Buy-now, pay-later firm Klarna will start reporting to credit reference agencies TransUnion and Experian from 1st June, potentially impacting its customers' credit rating in the future. The lender will provide information on all new purchases made through its "Pay in 3" and "Pay in 30" options, as well as those made using a Klarna card or through its app. It will include information on the amounts borrowed, whether the repayments are made on time and any unpaid debts.
Klarna states it has been working with the credit reference agencies to find a way of reporting its customers' spending habits. However, although the transactions will be recorded on TransUnion and Experian from the start of June, they won't impact the overall credit scores provided by those agencies for up to another 18 months, as they continue to put the mechanisms in place to incorporate BNPL into their scoring systems. It's unclear whether the information will also be passed on to Equifax, the other main credit reference agency in the UK.
How will BNPL be reported?
In the UK, the three main credit agencies are Experian, TransUnion and Equifax. They collect data on people's financial history and put it into reports, which can then be viewed by other lenders when they are making a decision on whether to approve someone for finance, for example, for a mortgage, credit card or personal loan. In addition to this report, each agency formulates an overall credit score, with positive financial behaviour leading to a higher score and misdemeanours, such as making late payments or defaulting on debt, detracting from it. However, not all financial companies report to all three agencies and, as such, they all include slightly different information and provide their own credit scores. For more details, read our guide to credit scores.
BNPL hasn't previously been included on credit reports, other than in some instances when unpaid debt has been passed on to debt collection agencies. From 1st June, all new purchases made using Klarna will feature on your files with TransUnion and Experian. Past use of BNPL arrangements will not be included. In addition, purchases made through rival BNPL provider Laybuy are also being reported to Experian, although the firm doesn't report to TransUnion or Experian. Meanwhile, BNPL company Clearpay has stated it won't be reporting to any of the agencies in the near future.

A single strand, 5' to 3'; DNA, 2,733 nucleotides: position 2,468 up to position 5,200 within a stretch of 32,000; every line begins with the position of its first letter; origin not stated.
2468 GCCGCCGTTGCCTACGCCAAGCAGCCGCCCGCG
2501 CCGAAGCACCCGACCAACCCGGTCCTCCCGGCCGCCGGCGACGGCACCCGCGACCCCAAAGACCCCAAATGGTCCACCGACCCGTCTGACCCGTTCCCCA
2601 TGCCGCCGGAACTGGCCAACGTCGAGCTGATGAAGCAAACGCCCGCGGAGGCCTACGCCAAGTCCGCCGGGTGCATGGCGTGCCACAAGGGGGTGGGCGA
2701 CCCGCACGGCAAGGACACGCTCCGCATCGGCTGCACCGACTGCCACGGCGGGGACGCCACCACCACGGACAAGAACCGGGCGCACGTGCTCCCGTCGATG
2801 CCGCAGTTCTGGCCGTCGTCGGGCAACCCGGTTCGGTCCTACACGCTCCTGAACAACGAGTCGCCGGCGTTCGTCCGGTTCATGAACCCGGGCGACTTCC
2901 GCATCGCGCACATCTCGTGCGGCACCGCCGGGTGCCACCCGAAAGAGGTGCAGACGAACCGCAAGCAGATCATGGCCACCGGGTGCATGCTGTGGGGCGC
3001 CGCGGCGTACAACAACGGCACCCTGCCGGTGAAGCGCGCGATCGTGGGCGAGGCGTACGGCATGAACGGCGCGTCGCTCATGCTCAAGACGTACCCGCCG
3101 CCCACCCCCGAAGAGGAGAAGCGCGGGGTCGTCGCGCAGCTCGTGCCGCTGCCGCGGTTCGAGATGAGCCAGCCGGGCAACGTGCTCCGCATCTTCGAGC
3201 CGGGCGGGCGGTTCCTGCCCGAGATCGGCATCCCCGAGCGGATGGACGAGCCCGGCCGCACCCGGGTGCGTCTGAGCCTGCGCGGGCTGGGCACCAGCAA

It is unclear at the moment how lenders are likely to view the use of BNPL. On the plus side, if you demonstrate that you use it responsibly and make your repayments on time, it could help boost your creditworthiness. If, however, you miss payments, it could impact your ability to take out another type of loan in the future.
We don't know yet exactly how long it will take for BNPL use to begin impacting credit scores, with estimates that it may not start having an effect until 2023.
BNPL and regulation
The changes come as the sector comes under greater scrutiny, as it still isn't regulated, despite growing exponentially over recent years. With reports from debt charities that more and more people are struggling with unmanageable debts as a result of using BNPL, there is growing pressure to bring it under the regulation of the Financial Conduct Authority. However, although there has been government consultation on the matter, greater controls and regulation are unlikely to be introduced until next year at the earliest.
In the meantime, the inclusion of some of the major BNPL players on credit reports is a first step in bringing the sector more in line with other forms of borrowing. For more information, read our article "Everything you need to know about Buy Now, Pay Later".